Figure 2. Blood clots were removed with suction and forceps to reveal irregular mucosa with mild nodularity.

Given the severity of disease and failure to respond to other aggressive immunosuppressive therapies as well as having been with a tracheostomy for 22 months, the patient was started on 2 doses of intravenous rituximab 1 g 2 weeks apart along with trimethoprim-sulfamethoxazole (3 times weekly) for pneumocystis pneumonia prophylaxis. No complications were observed during infusions. After 2 rituximab infusions, he was weaned off of prednisone and a repeat bronchoscopy showed no airway ulcers beyond the distal trachea or endobronchial obstruction. However, the subglottic space and area above the tracheostomy showed remarkable stenosis with a cobblestone pattern and granulation tissue with continued narrowing of the subglottic area. The ENT performed further dilation and after 34 months, the tracheostomy was removed and a T-tube was placed. The patient required cleaning out of the T-tube approximately every 3 months, and after 2 years the original T-tube was replaced with a new one. At the time of this report, the ENT recommended removing the T-tube, but the patient was reluctant to do so; therefore, a second T-tube replacement is planned. He continues to do well without relapse and has been off all medical therapy for nearly 4 years.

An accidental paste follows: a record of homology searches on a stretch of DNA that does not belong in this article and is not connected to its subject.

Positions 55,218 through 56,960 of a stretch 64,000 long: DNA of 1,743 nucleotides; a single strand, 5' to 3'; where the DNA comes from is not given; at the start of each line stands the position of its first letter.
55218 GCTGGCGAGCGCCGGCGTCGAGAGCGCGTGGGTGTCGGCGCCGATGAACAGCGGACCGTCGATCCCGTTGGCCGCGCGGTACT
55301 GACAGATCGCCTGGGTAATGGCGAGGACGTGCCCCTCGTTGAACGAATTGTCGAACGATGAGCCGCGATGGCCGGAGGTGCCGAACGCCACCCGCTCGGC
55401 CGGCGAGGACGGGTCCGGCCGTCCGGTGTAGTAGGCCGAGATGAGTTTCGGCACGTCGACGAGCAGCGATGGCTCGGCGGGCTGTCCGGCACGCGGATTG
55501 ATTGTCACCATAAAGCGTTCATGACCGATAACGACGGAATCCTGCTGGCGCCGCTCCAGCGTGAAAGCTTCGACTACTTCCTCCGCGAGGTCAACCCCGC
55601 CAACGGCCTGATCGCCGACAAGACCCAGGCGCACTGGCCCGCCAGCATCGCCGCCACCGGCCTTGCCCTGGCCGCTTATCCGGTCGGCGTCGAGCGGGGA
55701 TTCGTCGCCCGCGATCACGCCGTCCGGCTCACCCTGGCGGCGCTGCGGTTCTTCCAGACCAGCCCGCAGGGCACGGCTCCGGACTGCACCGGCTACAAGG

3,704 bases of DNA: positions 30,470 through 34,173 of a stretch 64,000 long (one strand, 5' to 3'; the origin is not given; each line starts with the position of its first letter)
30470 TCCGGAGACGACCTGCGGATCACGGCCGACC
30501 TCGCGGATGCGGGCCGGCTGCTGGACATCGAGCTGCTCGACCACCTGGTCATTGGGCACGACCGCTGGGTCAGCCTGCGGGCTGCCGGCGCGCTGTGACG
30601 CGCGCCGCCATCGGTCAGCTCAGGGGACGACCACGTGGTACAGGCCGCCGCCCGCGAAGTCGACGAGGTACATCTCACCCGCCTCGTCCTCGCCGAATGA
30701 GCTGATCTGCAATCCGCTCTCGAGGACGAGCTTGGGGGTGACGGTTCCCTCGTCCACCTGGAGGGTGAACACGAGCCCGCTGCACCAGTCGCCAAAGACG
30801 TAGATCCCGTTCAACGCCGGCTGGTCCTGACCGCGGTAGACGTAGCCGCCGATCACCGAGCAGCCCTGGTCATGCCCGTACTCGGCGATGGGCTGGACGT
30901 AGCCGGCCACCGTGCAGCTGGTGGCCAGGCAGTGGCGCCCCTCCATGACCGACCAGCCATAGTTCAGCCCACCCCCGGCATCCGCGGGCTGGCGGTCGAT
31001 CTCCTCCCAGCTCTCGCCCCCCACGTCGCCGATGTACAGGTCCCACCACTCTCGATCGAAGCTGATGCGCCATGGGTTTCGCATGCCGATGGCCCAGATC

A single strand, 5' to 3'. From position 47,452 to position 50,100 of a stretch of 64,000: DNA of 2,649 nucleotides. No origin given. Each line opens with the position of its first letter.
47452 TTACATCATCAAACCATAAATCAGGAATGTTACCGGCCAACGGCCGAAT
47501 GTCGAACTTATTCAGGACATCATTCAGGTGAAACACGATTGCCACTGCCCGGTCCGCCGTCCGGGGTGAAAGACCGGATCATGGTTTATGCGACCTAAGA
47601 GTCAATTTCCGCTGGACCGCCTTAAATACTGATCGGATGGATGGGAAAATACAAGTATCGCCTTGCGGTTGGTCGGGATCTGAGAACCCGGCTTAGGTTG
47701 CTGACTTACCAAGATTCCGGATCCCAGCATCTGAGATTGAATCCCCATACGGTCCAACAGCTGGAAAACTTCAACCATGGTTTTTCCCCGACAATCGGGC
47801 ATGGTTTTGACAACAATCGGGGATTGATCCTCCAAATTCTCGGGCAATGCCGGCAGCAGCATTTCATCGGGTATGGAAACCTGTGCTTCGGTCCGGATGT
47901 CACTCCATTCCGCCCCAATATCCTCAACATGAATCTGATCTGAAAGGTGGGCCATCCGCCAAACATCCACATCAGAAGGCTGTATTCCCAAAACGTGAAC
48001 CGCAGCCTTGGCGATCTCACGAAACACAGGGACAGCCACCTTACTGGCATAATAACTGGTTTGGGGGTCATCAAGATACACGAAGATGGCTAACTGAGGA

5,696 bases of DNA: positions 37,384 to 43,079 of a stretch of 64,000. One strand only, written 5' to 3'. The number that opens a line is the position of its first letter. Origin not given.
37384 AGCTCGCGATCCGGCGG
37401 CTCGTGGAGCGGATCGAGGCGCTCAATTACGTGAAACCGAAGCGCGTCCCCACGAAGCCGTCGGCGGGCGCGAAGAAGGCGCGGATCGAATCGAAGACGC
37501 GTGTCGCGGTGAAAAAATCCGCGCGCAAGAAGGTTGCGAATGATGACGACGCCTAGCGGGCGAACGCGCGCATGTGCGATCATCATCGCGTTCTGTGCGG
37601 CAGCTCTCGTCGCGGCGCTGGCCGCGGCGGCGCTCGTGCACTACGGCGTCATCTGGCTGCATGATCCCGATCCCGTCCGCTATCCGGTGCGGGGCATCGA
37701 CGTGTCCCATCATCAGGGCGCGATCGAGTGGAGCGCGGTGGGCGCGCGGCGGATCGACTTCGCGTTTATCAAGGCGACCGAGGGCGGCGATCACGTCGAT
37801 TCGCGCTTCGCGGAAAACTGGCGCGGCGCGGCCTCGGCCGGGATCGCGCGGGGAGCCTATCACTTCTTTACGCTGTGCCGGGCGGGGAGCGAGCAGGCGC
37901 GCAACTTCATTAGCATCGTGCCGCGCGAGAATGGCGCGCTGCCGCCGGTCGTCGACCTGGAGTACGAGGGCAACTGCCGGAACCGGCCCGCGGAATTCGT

Mucous membrane pemphigoid is an acquired autoimmune subepithelial blistering disease that predominantly affects mucous membranes with or without skin involvement. This condition has been referred to as cicatricial pemphigoid, oral pemphigoid, and ocular cicatricial pemphigoid, among other names. It is characterized by linear deposition of IgG, IgA, or C3 along the epithelial basement membrane zone. According to the international consensus on MMP, the target antigens identified in the epithelial basement membrane zone include bullous pemphigoid antigen 1 (BP230), bullous pemphigoid antigen 2 (BP180), laminin 5 (α3, β3, γ2 chains), laminin 6 (α3 chain), type VII collagen, and integrin β4 subunit.3 Not all patients with MMP will have circulating autoantibodies to the above components, and although our patient did have detectable anti-BP230 IgG, it was not considered clinically significant. Furthermore, the type of autoantibody does not impact decisions regarding therapy selection.3